Tangential Flow Filtration

See Cross Flow Filtration.

Tannic Acid

See Tannin.


Any of a group of water soluble, natural organic phenolic compounds that are produced by metabolism in trees andplants, and are part of the degredation-resistant fulvic acid materials formed during the decomposition of vegetation.     Tannins occur in water in almost any location where large quantities of vegetation have decayed. Tannins can impart a faintly yellowish to brown color to water.     Tannin molecules tend to form anions in water above pH 6 and can then be treated with anion exchange resins. Below pH 5, tannins are better treated with activated carbon.


The ability of water to trasmit or convey ultraviolet energy

Taste Threshold

The minimum concentration of a chemical or biological substance which can just be tasted.


Total Dissolved Solids.

TDS Creep

The appearance of salt in RO product water which sometimes occurs as a result of the reduction of differential pressure across the membrane as can occur when the RO unit has been shut down for a period of time.     Water flow will cease to permeate through the membrane when there is insufficient differential water pressure across the membrane.     However TDS permeates through the membrane as a function of the TDS concentration difference across the membrane.


Trade name for a high temperature industrial plastic material used in cookware finishes, bearings, lubricating, plumbing sealants, and a practically inert coating on metal and glass surfaces.


The electrical link between the transmitter and the receiver. Telephone lines are commonly used to serve as the electrical line.

Temperature Sensor

A device that opens and closes a switch in response to changes in the temperature. This device might be a metal contact, or a thermocouple that generates minute electrical current proportional to the difference in heat, or a variable resistor whose value changes in response to changes in temperature.     Also called a heat sensor.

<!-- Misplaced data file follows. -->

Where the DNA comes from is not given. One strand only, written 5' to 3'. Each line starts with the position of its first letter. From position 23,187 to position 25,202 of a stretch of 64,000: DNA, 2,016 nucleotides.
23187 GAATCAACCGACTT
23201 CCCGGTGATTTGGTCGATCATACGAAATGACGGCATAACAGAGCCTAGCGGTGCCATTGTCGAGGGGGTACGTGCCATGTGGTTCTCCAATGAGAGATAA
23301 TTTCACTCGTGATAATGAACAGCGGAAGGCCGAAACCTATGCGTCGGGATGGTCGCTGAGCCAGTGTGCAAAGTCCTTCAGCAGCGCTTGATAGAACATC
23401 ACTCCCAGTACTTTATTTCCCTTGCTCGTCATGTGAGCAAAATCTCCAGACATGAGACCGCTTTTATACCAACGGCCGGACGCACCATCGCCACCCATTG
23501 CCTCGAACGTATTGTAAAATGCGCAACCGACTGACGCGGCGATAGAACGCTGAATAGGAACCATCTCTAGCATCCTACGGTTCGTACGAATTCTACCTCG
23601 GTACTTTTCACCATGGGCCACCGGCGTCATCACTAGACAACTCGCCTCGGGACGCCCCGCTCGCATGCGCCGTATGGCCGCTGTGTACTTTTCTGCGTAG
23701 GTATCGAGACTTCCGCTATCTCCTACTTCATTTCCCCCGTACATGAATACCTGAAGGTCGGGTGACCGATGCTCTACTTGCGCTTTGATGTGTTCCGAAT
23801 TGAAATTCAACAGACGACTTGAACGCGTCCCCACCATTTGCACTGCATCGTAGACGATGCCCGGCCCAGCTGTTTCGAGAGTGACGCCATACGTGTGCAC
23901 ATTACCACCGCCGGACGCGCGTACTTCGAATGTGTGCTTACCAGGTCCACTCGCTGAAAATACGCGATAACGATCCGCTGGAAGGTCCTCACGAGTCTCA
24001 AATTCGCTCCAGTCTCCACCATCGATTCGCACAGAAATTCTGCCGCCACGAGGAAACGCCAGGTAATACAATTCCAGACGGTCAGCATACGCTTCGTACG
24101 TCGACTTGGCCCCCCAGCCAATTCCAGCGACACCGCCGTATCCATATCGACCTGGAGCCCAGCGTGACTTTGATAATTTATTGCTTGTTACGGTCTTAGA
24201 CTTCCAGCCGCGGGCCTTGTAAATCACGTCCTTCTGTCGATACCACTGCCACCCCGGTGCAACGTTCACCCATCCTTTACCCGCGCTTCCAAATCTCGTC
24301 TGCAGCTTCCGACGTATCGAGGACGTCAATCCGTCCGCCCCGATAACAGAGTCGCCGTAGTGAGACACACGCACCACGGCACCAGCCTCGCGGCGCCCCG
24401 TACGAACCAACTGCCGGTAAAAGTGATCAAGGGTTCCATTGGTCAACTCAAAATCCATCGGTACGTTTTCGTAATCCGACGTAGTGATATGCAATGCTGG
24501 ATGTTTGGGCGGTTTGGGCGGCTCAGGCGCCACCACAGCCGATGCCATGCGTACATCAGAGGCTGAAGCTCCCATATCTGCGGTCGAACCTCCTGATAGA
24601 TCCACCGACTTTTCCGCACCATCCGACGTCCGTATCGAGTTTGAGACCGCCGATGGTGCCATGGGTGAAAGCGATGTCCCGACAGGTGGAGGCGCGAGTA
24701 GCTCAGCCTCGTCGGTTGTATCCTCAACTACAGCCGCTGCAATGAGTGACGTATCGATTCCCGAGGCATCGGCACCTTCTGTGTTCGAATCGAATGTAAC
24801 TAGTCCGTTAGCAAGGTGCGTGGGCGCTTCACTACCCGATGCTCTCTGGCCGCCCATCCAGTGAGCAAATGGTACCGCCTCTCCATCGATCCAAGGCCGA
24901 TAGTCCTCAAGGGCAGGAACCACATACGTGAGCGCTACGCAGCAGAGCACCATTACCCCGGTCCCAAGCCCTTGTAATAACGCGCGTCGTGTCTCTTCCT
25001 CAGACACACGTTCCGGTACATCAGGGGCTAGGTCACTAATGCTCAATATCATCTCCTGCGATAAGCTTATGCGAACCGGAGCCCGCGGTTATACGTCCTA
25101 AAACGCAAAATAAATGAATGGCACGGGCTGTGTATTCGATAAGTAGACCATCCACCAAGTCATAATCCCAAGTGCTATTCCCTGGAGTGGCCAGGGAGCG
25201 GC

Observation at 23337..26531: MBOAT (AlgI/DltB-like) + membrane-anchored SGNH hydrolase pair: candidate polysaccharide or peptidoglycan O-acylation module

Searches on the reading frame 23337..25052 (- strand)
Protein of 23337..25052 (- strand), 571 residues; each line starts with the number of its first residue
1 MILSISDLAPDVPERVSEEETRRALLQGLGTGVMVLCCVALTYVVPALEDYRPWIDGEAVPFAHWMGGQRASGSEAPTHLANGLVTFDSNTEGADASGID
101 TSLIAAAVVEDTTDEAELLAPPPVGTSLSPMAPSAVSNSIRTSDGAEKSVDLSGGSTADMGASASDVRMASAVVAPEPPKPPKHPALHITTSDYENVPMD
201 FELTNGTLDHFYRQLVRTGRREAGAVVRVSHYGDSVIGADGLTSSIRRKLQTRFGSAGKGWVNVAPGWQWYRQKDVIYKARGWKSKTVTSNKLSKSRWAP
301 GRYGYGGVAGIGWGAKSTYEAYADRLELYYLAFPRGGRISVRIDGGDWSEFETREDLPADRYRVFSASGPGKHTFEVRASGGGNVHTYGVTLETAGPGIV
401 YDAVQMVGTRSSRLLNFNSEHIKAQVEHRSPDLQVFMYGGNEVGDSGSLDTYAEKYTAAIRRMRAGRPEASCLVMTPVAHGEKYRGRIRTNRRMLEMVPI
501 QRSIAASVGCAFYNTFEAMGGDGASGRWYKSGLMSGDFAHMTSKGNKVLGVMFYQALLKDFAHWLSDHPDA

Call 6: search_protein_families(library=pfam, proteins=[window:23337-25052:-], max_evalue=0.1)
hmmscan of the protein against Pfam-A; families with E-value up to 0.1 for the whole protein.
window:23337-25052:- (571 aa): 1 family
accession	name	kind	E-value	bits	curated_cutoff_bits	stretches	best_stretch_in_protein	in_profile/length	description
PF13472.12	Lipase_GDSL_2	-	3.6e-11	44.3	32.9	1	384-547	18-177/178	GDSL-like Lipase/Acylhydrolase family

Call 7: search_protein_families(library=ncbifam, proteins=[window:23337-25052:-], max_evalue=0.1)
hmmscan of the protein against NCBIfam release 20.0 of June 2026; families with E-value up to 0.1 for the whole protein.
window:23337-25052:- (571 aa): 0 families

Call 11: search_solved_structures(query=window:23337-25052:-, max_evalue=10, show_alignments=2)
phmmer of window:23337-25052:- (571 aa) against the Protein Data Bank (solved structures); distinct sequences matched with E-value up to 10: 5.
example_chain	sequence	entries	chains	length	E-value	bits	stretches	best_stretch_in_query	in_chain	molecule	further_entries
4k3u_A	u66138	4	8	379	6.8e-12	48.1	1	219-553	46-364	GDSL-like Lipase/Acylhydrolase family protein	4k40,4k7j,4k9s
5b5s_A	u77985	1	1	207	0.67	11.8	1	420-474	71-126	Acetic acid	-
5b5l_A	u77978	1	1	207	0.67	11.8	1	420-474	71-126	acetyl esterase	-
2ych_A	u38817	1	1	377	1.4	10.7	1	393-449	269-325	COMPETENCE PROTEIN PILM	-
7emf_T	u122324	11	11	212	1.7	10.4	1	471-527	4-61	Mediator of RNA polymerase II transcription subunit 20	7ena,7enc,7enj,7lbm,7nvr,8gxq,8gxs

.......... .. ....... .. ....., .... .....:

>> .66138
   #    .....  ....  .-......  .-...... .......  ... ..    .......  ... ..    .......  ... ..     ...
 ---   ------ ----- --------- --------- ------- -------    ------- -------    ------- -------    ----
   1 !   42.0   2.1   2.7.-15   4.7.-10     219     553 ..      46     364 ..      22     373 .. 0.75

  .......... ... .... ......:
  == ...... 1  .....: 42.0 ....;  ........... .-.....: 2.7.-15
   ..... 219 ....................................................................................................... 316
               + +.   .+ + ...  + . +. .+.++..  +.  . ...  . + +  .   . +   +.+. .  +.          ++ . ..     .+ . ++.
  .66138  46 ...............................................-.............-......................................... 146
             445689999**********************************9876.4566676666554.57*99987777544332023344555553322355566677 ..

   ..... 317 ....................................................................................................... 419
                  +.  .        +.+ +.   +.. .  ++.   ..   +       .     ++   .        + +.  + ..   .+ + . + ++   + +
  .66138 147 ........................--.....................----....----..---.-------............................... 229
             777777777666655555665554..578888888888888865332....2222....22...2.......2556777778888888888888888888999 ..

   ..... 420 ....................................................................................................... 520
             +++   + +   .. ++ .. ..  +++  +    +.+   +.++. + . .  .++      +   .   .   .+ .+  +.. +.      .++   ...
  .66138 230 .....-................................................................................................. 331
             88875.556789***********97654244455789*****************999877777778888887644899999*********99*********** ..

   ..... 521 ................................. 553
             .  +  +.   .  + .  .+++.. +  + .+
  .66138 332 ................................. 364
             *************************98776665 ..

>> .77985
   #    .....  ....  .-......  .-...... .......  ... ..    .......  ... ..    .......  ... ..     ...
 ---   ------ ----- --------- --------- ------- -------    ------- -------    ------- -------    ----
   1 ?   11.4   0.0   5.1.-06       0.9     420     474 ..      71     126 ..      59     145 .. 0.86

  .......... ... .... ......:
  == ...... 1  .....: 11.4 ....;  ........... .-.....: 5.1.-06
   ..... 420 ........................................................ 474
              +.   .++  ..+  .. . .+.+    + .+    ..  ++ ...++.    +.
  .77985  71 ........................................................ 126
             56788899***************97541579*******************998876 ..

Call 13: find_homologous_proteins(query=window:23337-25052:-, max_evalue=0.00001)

Temporary Hardness

See Carbonate Hardness.


1. Electric potential or voltage. The term usually is used to mean high voltage, as in "high tension transformer" or "high tension lines." <br>  2. Stretched to stiffness or tautness.


The introduction of nonhereditary congential malformations (birth defects) in a developing fetus by exogenous factors acting in the womb; interference with normal embryonic development.


The capacity of a physical or chemical agent to cause teratogenesis in offspring.


A broad channel, bench, or embankment constructed across the slope to intercept runoff and detain or channel it to protected outlets, thereby reducing erosion from agricultural areas.

Tertiary Treatment

The third stage of treatment that brings water to a high degree of refinement or conditioning following the reduction of substances in the primary and secondary stages of treatment.


Thin-film Composite.


Total Hardness.

Therapeutic Index

The ratio of the dose required to produce toxic or lethal effect to dose required to produce nonadverse or therapeutic response.

Thermal Conductivity

The ability of a substance to conduct heat.  Mathematically, the ratio of the rate of heat flow to the rate of temperature change in the particular substance.

Thermal Ozone Destructor

A unit in an ozonation system that employs high temperature to destroy excess ozone.

Thermal Stratification

The formation of layers of different temperatures in a lake or reservoir.


The layer in a lake which divides the warm upper current-mixed zone (epilimnion) from the colder lower deep-water stagnant zone (hypolimnion).     During the warm summertime, the thermocline is the middle layer of the lake. Lying between the two layers, the thermocline loses heat rapidly.     Also called the metalimnion.


A heat-sensing device made of two conductors of different metals joined at their ends.   An electric current is produced when there is a difference in temperature between the ends.


Materials such as certain synthetic resins and plastics that soften or fuse when heated and harden and become rigid when cooled, and that can usually be remelted and cooled time after time with no appreciable chemical change.


Certain plastics and synthetic resins that once solidified will not resoften or fuse when heated. Thermoset materials may decompose at high temperature, but will not soften or melt.

Thin-Film Composite Membrane

A class of reverse osmosis membranes made with polyamide-based polymer and fabricated with different materials in the separation and support layers.


A genus of bacteria that obtain their energy from oxidation of sulfides, thiosulfates, or sulfur, forming sulfur, persulfates, sulfuric acid, and sulfates.